MICHAEL MOYNIHAN: When legends collide...

We’re in Nowlan Park so we’ll start with the visitor. When I say ‘Kilkenny’ what comes to mind, Seán Óg?

Seán Óg O hAilpín: “Traditionalists, winners, an unbelievable hurling county. It all feeds in together, of course — they’re winners and they’re hurlers together, so if you asked someone in Sligo or wherever about Kilkenny, those are the first things they’ll say: hurling and winners.”

Henry, when I say ‘Cork’ what are the associations?

Henry Shefflin: “A traditional hurling county which every year would be very competitive, a county for which Kilkenny would have a lot of respect. Any time you’d play Cork you’d always be very wary, and I’d say they’d be the same against us. You know any day you go out to face the red jersey you’re in for a tough battle.”

Henry, you’re battling back to full fitness after a lengthy injury lay-off. Have there been times you didn’t think you’d play for Kilkenny again?

Shefflin: “The shoulder is coming on grand, it’s in good enough shape but it’s slow progress. In the dark days you’d maybe doubt whether you’ll make it back, particularly before the surgery or just afterwards. You’d be incapacitated then, but once you get back doing your rehab, you can focus on that and get your mind right at the same time. You can be positive, even though you’d have the odd bad day when you’re wondering if you’ll be okay. Unfortunately I’m used to lengthy rehab after my cruciate injuries. The doctor told me six months was what it would take to get my shoulder right, and I thought I might be back sooner, but that’s the time frame it’s working out at. I’ll have more to do before I’m up to speed.”

Seán Óg, you were dropped from the Cork panel for last year — was that a time you thought you wouldn’t play inter-county again?

Seán Óg: “Definitely, I didn’t really see a way back. Jimmy (Barry-Murphy)’s second coming as manager — he’s created an unbelievable atmosphere, a buzz among the Cork hurling public, no matter what side people were on in the strikes a couple of years ago. He’s made a huge difference because everybody who’s interested in hurling in Cork has rowed in behind him. Only a few people can do that, and he’s one of them.”

Talking of managers, is Brian Cody someone you’d have liked to play for?

Seán Óg: “Definitely. The only person you could compare him to in terms of management would be Alex Ferguson, or maybe Seán Boylan up in Meath. They say ‘tough times don’t last but tough people do’, and there’s an element of toughness there with him. Kilkenny would be like Cork in that if you don’t produce the silverware, you’re gone. So he’d be under that kind of pressure as a manager. As a player you’d love to play under a manager like that — just look at the lads he has put through his hands, the DJ Careys, John Power, Henry himself. The one thing I’d like to see is how he reinvigorates lads and keeps them going. How does he keep the appetite sharp? I can remember when we were winning All-Irelands, after a couple of years you could see the appetite wane a small bit with some lads. That’s not the case with Kilkenny.”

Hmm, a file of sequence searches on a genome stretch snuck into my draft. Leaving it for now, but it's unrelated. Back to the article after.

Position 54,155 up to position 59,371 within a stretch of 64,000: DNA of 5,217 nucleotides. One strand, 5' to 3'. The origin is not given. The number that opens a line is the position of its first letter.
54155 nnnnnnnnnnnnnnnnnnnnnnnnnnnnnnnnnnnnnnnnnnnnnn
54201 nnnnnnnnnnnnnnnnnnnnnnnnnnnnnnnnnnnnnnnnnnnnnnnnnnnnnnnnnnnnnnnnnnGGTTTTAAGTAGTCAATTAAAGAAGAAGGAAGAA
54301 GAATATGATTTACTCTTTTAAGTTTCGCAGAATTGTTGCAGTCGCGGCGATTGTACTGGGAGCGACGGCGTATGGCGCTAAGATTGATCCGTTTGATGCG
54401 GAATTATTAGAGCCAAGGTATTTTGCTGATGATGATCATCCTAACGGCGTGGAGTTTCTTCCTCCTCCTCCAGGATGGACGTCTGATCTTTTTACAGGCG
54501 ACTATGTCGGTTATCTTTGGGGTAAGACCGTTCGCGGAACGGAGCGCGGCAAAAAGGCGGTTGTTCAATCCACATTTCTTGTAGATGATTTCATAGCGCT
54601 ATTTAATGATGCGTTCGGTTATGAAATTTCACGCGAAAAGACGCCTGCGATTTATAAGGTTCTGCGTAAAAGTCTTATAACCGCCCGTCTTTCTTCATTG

Shefflin: “It’s probably strange just to have the one manager for your entire career at inter-county level, though I’ve had different managers at club level. Brian’s always been there, we’ve always wanted him there, so it’s not as if we’d be thinking ‘what if someone else were there?’. We’re very happy each year that he decides to stay on, and obviously it would be a massive change if he went. The fascination with him? Of course that’s understandable — he’s successful, and people are always interested in how successful people operate, no matter whether that’s in sport or business or any walk of life. Brian’s very much his own person — he doesn’t do anything over-scientific or anything like that, he’s just a great manager.”

You’re both over 30 and you must be thinking of life after hurling. Any interest in management?

Seán Óg: “Not immediately after retiring as a player, anyway — it might be no harm to give it a rest for a year or two. Getting into underage coaching at my club would be what I’d be interested in. Senior inter-county management down the line wouldn’t rock my boat to be honest — coaching would interest me, working one-on-one with fellas, not management and all that goes with that. I wouldn’t fancy having to break the news to lads that they’re gone off the panel after training for months.”

Shefflin: “It’s a very hard question. I’d like to go back to the club after I finish at inter-county, because when you’re playing with Kilkenny you don’t have the same amount of time to devote to the club, so that’d be my immediate focus after ending with Kilkenny.”

Finally, while everyone in the country knows Seán Óg wasn’t born in the county he represents, it’s not as widely known that Henry Shefflin wasn’t actually born in Kilkenny...

Seán Óg: “You’d think from time to time about what would have happened if we hadn’t come to live in Cork when we came back from Australia, as I suppose the majority of people who move to Ireland probably stay in the capital city, in terms of work and so on. Would I have had the same success if we’d done that? No. What possessed my parents to pick Cork as a destination when they came to Ireland, I don’t know, but I’ve always been grateful that they did.”

Shefflin: “I was born in Waterford. Have I ever thought about what would have happened if I’d stayed there and played for Waterford? No, I’m from south Kilkenny.”

And you’d have been dragged back over the bridge anyway?

Shefflin: Maybe!


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